Published on: May 22, 2020
BY TED C. JONES, PH.D.
While the world has now reached a confirmed 5 million cases of Coronavirus, three-in-10 (31.3 percent) of those are in the U.S.-- though the 50-states make up just 4.3 percent of the world’s population. Thus far the U.S. has tallied 454.4 confirmed Coronavirus cases per 100,000 people compared to 65.8 per 100,000 average across the globe. A level of 500 per cases per 100,000 population represents a 0.5 percent occurrence. In contrast, the global infection rate of H1N1 (Swine Flu) in 2009 was 24 percent.
24/7 Wall Street released a study detailing Coronavirus by states as of May 18, 2020. Coronavirus data were reported on an incidence per 100,000 people allowing comparisons of states with different populations and densities. The distribution of these cases in the U.S., however, is not equal across the country. The first Stewart blog more than a decade ago included the TINSTAANREM axiom — There Is No Such Thing As A National Real Estate Market. That also applies to the incidence and impact of the Coronavirus. Just like real estate and the economy, locality rules.
24/7 Wall Street’s study included the following data by state:
The first table shows the number of Confirmed Cases per 100,000, by state, ranked from most to least. New York with almost 1,800 cases has had an infection rate that is 40 times greater than Montana, with the least at 44 cases per 100,000 people.
The next table ranks Deaths per 100,000 by state. Not surprisingly, nine of the top-10 states ranked on Deaths per 100,000 were also included in the top-10 Confirmed Cases per 100,000. New Jersey Coronavirus Death Rate (highest ranked at 117.1 deaths per 100,000) is almost 100 greater than Hawaii (lowest at 1.2).
Unexpected (to me) in the 10 states with the greatest death rate was the absence of the five states having the oldest median age. Age alone is not responsible for the greater loss rate.
State Median Age & Age Rank Deaths Per 100,000 Rank
Maine 44.9 1st 38th
New Hampshire 43.0 2nd 20th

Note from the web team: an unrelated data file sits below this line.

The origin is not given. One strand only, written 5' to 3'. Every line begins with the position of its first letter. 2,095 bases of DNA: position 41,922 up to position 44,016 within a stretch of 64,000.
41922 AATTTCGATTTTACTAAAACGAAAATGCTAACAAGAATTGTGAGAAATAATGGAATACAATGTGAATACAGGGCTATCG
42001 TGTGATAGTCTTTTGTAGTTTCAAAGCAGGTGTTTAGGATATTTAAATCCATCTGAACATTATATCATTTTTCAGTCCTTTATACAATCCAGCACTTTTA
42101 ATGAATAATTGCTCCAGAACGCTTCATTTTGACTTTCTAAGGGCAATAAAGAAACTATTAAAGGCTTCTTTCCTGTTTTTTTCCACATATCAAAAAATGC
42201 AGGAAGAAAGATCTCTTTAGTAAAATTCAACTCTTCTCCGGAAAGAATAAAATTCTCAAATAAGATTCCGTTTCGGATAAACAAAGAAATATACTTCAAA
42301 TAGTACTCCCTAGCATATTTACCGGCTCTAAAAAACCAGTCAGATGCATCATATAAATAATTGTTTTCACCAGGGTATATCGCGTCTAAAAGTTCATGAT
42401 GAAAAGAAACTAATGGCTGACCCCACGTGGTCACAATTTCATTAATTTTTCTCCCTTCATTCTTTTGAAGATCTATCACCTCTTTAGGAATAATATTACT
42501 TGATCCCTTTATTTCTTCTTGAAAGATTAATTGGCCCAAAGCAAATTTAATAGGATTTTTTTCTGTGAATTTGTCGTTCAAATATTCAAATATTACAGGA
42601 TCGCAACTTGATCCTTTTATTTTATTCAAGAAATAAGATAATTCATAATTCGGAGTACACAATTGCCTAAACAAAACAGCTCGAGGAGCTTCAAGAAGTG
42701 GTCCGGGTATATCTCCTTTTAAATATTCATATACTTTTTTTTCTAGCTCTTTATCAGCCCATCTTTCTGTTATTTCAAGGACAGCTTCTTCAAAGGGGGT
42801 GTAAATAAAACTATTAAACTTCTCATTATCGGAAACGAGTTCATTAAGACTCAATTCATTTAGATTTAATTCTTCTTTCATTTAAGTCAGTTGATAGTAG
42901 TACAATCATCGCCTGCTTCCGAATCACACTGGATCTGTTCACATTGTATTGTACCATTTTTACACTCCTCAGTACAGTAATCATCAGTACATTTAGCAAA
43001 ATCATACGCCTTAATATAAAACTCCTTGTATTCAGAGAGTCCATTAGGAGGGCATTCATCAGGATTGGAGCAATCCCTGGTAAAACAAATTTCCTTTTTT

Vermont 42.8 3rd 28th
West Virginia 42.7 4th 43rd
Florida 42.2 5th 27th
The next two tables show Coronavirus Testing (expressed as the number tested per 100,000 population) and the Percent of Positive Tests. Rhode Island is the only state with 10 percent of the total population tested coming in at 10,913 tests per 100,000 people. Just 11.1 percent of those tested came back as positive. In comparison, Florida has tested just one-third of that number (3,182 tests per 100,000) with a 6.9 percent positive rate.
The next table is sorted by the first Confirmed Coronavirus Case Date. Although Washington had the earliest confirmed case in the U.S. just after mid-January, they rank 27th in confirmed cases per 100,000 population, California was the third state with Coronavirus but ranks 33rd in confirmed cases and Arizona was 4th by date but came in 34th in confirmed cases.
Population Density Per Square Mile is shown in the next table. Seven of the 10-states with the most Confirmed Cases Per 100,000 are include in the 10 most densely populated states. Florida with the 8th most dense population, however, ranked 32nd in Confirmed Cases and Ohio (10th most densely populated) ranked 28th.
The next table shows all metrics sorted alphabetically by state for ease of review.
To get numbers out of the way, so-to-speak, the last table shows the relative rank of each of the metrics, each sorted from largest to smallest or oldest to newest. Comparing ranks gives a method to view the big picture without the individual numbers getting in the way, akin to the statement, “Can’t see the forest for the trees.” Alabama, for example, ranks middle of the pack for all ranks except First Known Case, where it came in as the fourth to last-state to have a confirmed coronavirus case on March 13, 2020, almost two months after the first confirmed case in Washington on January 21, 2020.
To read the entire 24/7 Wall Street study click https://247wallst.com/special-report/2020/05/19/states-with-the-highest-number-of-covid-19-cases-7/2/
My one forecast is that in some high-density, high-rate of contagion markets, there will be an accelerated out-migration as people pursue perceived lower infection locales.